President-elect Donald Trump has vowed to maintain a naval fleet of 350 ships as part of an historic buildup of the U.S. military, but his ambitions come with a stiff price tag.
“Our Navy is the smallest it's been since World War I,” he said during a campaign stop last October in the Philadelphia Navy Yard. “My plan will build the 350 ship Navy we need. This will be the largest effort at rebuilding our military since Ronald Reagan, and it will require a truly national effort.”
The Navy on average has spent $15.9 billion annually on ship building over the past three decades, according to a new report by the Congressional Budget Office (CBO). In order to meet the Republican president-elect’s goal, the navy shipbuilding account would have to be boosted to $25 billion a year, 60 percent higher than the historical average.
That will mean having to find a way to lift the budget cap on defense spending by about $9 billion a year.
Trump is far from alone in his ambitions for expanding the U.S. fleet to counter Russia, China, Iran and other global adversaries. Last month, the Navy released a new force structure assessment – a blueprint for the future -- which calls for building a fleet of 355 ships. That is in sharp contrast to a previous long-term goal of 308 ships.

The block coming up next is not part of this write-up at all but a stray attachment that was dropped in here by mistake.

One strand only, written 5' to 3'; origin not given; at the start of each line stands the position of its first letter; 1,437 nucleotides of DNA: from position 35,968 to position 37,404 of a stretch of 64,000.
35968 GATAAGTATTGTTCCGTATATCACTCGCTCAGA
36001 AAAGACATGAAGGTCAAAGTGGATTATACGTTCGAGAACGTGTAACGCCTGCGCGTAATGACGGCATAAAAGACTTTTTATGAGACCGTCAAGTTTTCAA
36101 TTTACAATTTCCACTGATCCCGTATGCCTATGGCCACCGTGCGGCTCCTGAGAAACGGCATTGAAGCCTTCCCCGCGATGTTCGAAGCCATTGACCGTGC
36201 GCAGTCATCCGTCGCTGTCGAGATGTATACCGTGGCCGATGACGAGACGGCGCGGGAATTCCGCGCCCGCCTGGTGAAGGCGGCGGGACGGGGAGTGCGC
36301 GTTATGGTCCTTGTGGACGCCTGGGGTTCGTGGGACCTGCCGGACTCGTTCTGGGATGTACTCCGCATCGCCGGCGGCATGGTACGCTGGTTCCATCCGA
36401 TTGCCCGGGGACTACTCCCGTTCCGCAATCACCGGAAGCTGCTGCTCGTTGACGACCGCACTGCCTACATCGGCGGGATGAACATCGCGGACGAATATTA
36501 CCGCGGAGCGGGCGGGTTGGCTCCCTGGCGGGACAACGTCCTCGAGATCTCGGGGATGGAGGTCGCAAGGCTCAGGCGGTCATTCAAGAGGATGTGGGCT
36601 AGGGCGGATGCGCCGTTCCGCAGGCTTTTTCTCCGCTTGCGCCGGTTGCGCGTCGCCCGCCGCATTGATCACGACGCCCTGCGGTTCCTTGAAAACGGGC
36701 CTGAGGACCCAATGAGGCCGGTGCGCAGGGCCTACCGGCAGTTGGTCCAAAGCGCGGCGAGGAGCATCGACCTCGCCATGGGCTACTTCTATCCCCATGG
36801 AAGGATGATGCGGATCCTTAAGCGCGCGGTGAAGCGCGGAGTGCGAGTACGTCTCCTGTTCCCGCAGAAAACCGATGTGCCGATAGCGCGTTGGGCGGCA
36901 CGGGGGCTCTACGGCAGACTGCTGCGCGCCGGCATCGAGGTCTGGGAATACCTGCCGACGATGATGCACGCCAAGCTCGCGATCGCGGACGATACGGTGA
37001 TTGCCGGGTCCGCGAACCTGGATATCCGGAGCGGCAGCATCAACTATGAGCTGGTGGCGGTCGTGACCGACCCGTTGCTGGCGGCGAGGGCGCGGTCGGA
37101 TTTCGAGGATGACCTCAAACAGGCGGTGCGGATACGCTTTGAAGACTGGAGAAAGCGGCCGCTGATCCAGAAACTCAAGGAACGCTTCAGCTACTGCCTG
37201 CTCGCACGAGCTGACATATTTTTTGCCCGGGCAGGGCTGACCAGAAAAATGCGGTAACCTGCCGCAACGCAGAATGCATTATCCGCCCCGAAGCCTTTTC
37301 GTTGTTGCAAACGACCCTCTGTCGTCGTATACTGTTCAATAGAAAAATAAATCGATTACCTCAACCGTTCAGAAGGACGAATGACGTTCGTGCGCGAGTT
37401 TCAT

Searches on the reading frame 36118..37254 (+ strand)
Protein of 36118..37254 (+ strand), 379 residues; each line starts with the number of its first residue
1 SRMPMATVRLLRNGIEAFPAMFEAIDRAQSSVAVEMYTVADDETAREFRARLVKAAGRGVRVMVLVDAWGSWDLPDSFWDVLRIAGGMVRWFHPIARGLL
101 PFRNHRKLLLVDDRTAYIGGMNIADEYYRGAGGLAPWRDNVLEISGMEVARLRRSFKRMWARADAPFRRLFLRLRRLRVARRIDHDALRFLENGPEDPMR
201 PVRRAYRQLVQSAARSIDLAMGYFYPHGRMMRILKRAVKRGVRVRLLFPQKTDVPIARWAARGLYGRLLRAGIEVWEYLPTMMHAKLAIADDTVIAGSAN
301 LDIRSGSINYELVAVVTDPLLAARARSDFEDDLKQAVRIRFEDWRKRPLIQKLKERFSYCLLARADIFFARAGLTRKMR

As of last November, the U.S. fleet numbered 272 battle force ships, according to CBO. That included aircraft carriers, submarines, surface combatants, amphibious ships, combat logistics ships and some support ships. The proposed buildup would include an additional aircraft carrier, more large warships and more attack submarines.
In outlining his views on the need for a defense buildup, Trump has stressed the economic benefits his policies will have in the private sector.
“I will instruct my Secretary of the Navy to study locations like Philadelphia with a long history of service to our military and proximity to vibrant private industry and find ways to involve them in this national effort,” Trump declared in his campaign speech last fall.
“As our fleet is rebuilt, we'll need to invest in recruiting the skilled American craftsmen we need, like welders and pipe fitters and so much more,” he added. “We will establish centers of excellence in places like Philadelphia and Portsmouth, New Hampshire and Hampton Roads in Virginia to produce the master craftsmen we need to rebuild our Fleet.”
Top Reads from The Fiscal Times: